4 must-have skills for future generations

Students building things

The working world is changing rapidly. Automation, globalisation and flexibility will drive that change. Thanks to technology, workers of the future will complete fewer manual tasks. They’ll also spend more time on building relationships. Solving strategic problems. Thinking creatively.

Plus, it’s estimated that future Australian workers will change employers at least 17 times, across five different career areas, in their working life.

At Charles Sturt University, we’re across it. Through our industry-aligned academics, we’ve tapped into emerging workplace trends to ensure our courses produce future-ready graduates.

Prepare your students,  with our top four must-have skills for future generations.

1. STEMM

We don’t need to tell careers advisers that science, technology, engineering, mathematics and medicine (STEMM) disciplines are the way of the future. Schools have recognised the growth in this area and we’re seeing it come through in innovative classrooms around the country. The good news is that by encouraging STEMM, you’re paving the way for students to make a successful transition to a range of degrees.

STEMM is important for students because future jobs will require problem-solving skills, innovative and creative thinking, and digital skills. Future generations will also need soft skills like critical thinking and flexibly in order to adapt to this changing world.

Currently, STEMM skills are in high demand, but in short supply. Rapid changes in technology mean that a STEMM-driven job market is now upon us and Australia is unable to meet the demand. There’s never been a better time to encourage your students to explore the STEMM disciplines. You’ll be futureproofing their careers.

So, if you can pique your students’ interest in STEMM during high school, their future career prospects will be on track. Often, half the battle with school students is dispelling the myth that STEMM subjects are just for boys. Statistics from Science in Australia Gender Equity (SAGE) show that women and girls are underrepresented in STEMM high school subjects, degrees and jobs. But, increasingly, many organisations are pushing hard for gender equity and diversity in this area.

2. Hands-on experience

It’s a question constantly asked by graduates who haven’t found work yet: “How am I supposed to gain experience if I keep getting turned down for not having any?”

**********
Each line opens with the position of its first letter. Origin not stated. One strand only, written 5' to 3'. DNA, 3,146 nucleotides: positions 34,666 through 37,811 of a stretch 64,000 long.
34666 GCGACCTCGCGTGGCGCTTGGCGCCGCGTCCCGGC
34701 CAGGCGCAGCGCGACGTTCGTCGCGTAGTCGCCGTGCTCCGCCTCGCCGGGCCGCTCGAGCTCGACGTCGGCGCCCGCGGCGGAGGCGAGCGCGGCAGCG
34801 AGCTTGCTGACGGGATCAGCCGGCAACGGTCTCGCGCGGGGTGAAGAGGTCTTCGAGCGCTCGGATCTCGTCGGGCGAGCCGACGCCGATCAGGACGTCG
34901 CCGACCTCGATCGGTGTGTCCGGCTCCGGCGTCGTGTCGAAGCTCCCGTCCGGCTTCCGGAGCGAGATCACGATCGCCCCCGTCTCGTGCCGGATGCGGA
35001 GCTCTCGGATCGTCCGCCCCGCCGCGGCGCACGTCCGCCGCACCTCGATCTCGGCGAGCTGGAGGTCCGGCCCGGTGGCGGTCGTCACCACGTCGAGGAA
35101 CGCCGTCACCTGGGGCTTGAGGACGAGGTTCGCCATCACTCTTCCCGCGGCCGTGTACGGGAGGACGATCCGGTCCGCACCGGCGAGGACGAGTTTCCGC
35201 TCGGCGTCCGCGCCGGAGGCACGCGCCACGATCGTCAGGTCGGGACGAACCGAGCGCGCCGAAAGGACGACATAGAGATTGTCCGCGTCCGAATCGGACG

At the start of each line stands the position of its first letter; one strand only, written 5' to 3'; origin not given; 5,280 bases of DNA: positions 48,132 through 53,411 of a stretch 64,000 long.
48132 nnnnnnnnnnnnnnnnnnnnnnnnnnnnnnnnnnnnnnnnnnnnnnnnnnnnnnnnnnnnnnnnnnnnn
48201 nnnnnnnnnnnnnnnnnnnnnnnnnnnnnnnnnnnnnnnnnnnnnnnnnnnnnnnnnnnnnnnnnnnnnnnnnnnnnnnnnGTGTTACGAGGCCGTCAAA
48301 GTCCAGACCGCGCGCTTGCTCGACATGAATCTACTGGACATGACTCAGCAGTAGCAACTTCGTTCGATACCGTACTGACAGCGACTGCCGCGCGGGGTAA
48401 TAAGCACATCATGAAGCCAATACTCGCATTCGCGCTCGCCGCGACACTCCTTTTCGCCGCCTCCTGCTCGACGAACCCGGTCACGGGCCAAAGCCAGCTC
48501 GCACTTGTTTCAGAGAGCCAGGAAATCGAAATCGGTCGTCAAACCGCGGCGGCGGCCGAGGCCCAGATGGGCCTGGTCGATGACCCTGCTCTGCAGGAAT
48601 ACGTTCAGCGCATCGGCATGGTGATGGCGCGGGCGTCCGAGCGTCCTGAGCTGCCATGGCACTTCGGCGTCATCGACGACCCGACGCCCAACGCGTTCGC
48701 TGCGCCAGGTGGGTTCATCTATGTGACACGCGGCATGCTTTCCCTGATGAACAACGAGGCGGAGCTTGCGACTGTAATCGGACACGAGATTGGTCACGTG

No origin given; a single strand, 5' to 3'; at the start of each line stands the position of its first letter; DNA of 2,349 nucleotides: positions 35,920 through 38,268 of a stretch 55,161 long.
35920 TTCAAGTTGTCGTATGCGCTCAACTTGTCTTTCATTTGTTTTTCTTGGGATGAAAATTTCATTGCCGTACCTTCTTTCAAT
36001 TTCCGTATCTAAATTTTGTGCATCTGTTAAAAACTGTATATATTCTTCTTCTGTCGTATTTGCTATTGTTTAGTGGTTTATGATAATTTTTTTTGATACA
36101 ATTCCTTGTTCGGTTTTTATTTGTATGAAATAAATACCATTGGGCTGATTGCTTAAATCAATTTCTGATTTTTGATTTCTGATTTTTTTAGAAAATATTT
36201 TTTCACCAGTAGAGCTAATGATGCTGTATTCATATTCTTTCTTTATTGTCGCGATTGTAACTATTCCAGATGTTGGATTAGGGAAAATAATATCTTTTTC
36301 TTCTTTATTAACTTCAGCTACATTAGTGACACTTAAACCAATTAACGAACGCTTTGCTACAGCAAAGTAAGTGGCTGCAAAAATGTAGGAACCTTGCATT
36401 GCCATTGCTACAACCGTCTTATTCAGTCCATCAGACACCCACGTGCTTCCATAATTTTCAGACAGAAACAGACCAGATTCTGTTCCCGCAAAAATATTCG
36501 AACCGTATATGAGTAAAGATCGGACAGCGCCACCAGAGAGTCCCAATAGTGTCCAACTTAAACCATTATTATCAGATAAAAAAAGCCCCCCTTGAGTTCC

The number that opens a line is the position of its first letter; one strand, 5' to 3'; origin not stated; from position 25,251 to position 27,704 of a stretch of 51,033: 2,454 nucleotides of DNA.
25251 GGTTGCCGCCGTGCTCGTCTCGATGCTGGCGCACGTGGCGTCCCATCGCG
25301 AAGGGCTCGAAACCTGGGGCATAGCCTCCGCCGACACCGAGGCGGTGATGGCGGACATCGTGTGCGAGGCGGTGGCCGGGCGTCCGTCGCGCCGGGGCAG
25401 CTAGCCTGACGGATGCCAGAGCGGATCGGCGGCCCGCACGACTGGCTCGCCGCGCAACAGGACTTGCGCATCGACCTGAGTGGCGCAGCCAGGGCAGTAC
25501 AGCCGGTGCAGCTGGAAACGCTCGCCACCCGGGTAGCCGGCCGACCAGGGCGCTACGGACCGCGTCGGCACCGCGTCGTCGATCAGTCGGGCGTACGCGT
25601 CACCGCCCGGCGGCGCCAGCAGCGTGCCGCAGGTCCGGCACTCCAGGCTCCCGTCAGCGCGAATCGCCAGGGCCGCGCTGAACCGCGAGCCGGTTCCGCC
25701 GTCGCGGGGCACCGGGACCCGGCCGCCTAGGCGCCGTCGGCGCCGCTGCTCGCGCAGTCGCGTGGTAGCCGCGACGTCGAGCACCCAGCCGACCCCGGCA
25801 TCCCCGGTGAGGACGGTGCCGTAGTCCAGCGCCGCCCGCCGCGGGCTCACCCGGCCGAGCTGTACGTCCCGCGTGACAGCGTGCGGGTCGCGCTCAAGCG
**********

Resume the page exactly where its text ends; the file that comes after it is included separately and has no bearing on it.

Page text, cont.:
In today’s society, it’s expected that university graduates will enter the workforce armed not just with knowledge, but also hands-on experience.

At Charles Sturt, that’s what we’re known for. We give more than just the theoretical foundations for careers. Our students start their career from day one. So, they learn in state-of-the-art labs or health clinics; in simulated nursing wards, courtrooms or classrooms; out in the field in vineyards, farms or equine centres; or with industry placements in city or regional areas.

It’s one of the reasons why we have the highest graduate employment rate in the country, according to the 2019 QILT Graduate Outcomes Survey. Our grads enter the workforce confident, highly skilled and job-ready.

3. Becoming a lifetime learner

Young Australians will need to become lifelong learners.

In the future, employees will be encouraged to dip their toes into different skill areas. They’ll need a baseline understanding of a variety of concepts and technologies. That’s true even if they’re not using them directly in their day-to-day work. Think things like digital communication, which is across so many industries.

However, a commitment to lifelong learning does not necessarily mean undertaking a bachelor’s degree every time a person changes career paths. Fortunately, there are other options available.

Charles Sturt offers a flexible study option for those wanting to commit to lifelong learning and explore different subjects and skills, without committing to a full degree. Single subject study allows students to pick up individual subjects of interest and complete a bite-size portion of a degree. It’s quite smart actually. Firstly, students get to expand their knowledge base. Secondly, they receive credit for the subject if they decide to study the full degree.

4. Creativity

It’s important for young Australians to start honing their creativity from an early age.

One of the biggest predictions about the future of work? Creative output will be a key driver of the global economy. Industries like advertising, arts, design, music and publishing will be left mostly untouched by automation and artificial intelligence. Imaginative solutions will drive technology advancement to deliver humanised, personalised solutions in these areas. And because creativity can’t be replicated by robots (yet), employees with this niche skill will be highly sought after.

At Charles Sturt, we encourage our students to think outside the box. To dream up innovative solutions to any problem they face. That could be wrestling with a complex agricultural solution. Alternatively, it could mean competing in a nationally recognised marketing communications competition. Wherever they want to go, students will use their imagination and hone their creative skills.

Help your students face the future

Learn more about how we prepare your students for the future of work. Chat to our friendly team.